Maker Faire History Lesson From

“Maker Faire is the Greatest Show (and Tell) on Earth—a family-friendly festival of invention, creativity and resourcefulness, and a celebration of the Maker movement.


Part science fair, part county fair, and part something entirely new, Maker Faire is an all-ages gathering of tech enthusiasts, crafters, educators, tinkerers, hobbyists, engineers, science clubs, authors, artists, students, and commercial exhibitors. All of these “makers” come to Maker Faire to show what they have made and to share what they have learned.

The launch of Maker Faire in the Bay Area in 2006 demonstrated the popularity of making and interest among legions of aspiring makers to participate in hands-on activities and learn new skills at the event. A record 215,000 people attended the two flagship Maker Faires in the Bay Area and New York in 2014, with 44% of attendees first timers at the Bay Area event, and 61% in New York. A family-friendly event, 50% attend the event with children. Also in 2014, 119 independently-produced Mini and 14 Featured Maker Faires occurred around the world, including Tokyo, Rome, Detroit, Oslo and Shenzhen.

Maker Faire is primarily designed to be forward-looking, showcasing makers who are exploring new forms and new technologies. But it’s not just for the novel in technical fields; Maker Faire features innovation and experimentation across the spectrum of science, engineering, art, performance and craft.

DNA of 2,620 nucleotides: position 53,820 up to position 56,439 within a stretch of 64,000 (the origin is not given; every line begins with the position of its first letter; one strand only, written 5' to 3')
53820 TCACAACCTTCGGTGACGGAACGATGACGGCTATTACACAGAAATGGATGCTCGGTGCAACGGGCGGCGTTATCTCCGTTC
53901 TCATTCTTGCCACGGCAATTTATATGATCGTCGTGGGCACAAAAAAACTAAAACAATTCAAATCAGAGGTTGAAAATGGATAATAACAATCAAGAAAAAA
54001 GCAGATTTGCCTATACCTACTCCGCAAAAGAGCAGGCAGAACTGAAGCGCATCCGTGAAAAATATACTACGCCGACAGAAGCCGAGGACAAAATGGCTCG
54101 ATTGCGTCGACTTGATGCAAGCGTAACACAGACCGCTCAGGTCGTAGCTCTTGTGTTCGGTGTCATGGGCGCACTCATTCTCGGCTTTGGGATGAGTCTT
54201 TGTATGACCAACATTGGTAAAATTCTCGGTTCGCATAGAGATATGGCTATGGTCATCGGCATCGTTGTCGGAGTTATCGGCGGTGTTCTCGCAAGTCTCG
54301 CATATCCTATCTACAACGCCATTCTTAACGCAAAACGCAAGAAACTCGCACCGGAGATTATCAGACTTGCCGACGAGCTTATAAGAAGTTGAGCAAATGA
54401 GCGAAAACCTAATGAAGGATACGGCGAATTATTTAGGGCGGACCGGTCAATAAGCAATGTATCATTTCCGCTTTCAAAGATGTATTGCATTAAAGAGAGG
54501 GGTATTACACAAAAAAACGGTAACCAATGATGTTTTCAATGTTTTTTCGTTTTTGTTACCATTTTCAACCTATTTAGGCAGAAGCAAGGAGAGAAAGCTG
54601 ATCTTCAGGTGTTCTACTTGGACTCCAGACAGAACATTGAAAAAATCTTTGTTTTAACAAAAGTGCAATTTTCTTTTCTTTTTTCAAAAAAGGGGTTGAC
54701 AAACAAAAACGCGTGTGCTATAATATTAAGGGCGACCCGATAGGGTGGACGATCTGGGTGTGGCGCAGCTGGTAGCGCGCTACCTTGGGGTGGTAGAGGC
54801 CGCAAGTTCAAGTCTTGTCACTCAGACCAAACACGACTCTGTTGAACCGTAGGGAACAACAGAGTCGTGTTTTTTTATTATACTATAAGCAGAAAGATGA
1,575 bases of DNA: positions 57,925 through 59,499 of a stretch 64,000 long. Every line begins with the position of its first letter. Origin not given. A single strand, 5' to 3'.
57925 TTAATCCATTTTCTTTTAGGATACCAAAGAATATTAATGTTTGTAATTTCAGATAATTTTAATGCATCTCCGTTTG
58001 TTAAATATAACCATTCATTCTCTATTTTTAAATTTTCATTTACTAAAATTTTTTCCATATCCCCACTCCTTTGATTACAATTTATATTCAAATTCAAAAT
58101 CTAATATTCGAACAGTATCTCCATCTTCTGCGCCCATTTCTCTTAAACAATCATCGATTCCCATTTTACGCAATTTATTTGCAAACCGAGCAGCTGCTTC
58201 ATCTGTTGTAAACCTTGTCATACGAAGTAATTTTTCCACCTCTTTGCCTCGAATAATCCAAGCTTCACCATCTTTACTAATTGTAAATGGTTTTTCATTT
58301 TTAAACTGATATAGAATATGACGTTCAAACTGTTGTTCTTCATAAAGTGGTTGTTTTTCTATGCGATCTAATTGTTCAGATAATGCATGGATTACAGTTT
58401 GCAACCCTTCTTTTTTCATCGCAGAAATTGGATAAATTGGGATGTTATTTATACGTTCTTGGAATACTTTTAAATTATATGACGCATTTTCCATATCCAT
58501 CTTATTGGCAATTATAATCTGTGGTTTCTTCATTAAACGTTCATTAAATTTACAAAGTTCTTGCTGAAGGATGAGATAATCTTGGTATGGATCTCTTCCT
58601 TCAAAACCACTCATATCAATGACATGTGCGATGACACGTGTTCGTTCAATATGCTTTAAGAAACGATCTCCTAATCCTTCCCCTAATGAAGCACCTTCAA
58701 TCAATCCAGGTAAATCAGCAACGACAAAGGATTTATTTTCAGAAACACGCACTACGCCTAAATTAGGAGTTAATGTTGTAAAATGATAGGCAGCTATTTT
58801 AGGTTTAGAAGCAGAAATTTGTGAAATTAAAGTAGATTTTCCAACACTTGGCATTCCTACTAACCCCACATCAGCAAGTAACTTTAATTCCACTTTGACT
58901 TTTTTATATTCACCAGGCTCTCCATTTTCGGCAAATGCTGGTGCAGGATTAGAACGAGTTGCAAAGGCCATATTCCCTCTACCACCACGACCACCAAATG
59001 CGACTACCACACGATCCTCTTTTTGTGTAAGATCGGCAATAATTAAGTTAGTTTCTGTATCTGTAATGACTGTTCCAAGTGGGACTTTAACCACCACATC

Maker Faire is a gathering of fascinating, curious people who enjoy learning and who love sharing what they can do. It’s a venue for makers to show examples of their work and interact with others about it. Many makers say they have no other place to share what they do. DIY (Do-It-Yourself) is often invisible in our communities, taking place in shops, garages and on kitchen tables. It’s typically out of the spotlight of traditional art or science or craft events. Maker Faire makes visible these projects and ideas that we don’t encounter every day.

Maker Faire is brought to you by Maker Media.  Maker Media publishes Make: magazine, produces Maker Faire, and offers DIY electronics, tools, kits, and books through its online and pop-up Maker Shed stores.”


Ending Veteran HomelessnessReal Estate for Veterans | Flash back to remember the victories that motivate us to the future! Joshua Macias checking in and sharing the front page announcement on Veterans Day last year. Excited about another year to Serve our Veteran Community!

The Virginian-Pilot
© November 12, 2014
The two men arrived in a black car, stepping out into the driveway of a row of brick townhouses. They were headed for the one with the flagpole, where the Stars and Stripes waved in the breeze.
Instead of walking in the unlocked front door, the pair, both wearing sport coats and dress shirts, waited sheepishly outside. After years of having nothing but hard times, the new home almost didn’t seem real, and they kept waiting for something to get in the way. Frank Tolbert, who also wore a dress hat, shuffled his feet. Sandy Williams Jr. used an incoming call on his cellphone as an opportunity to pace nearby.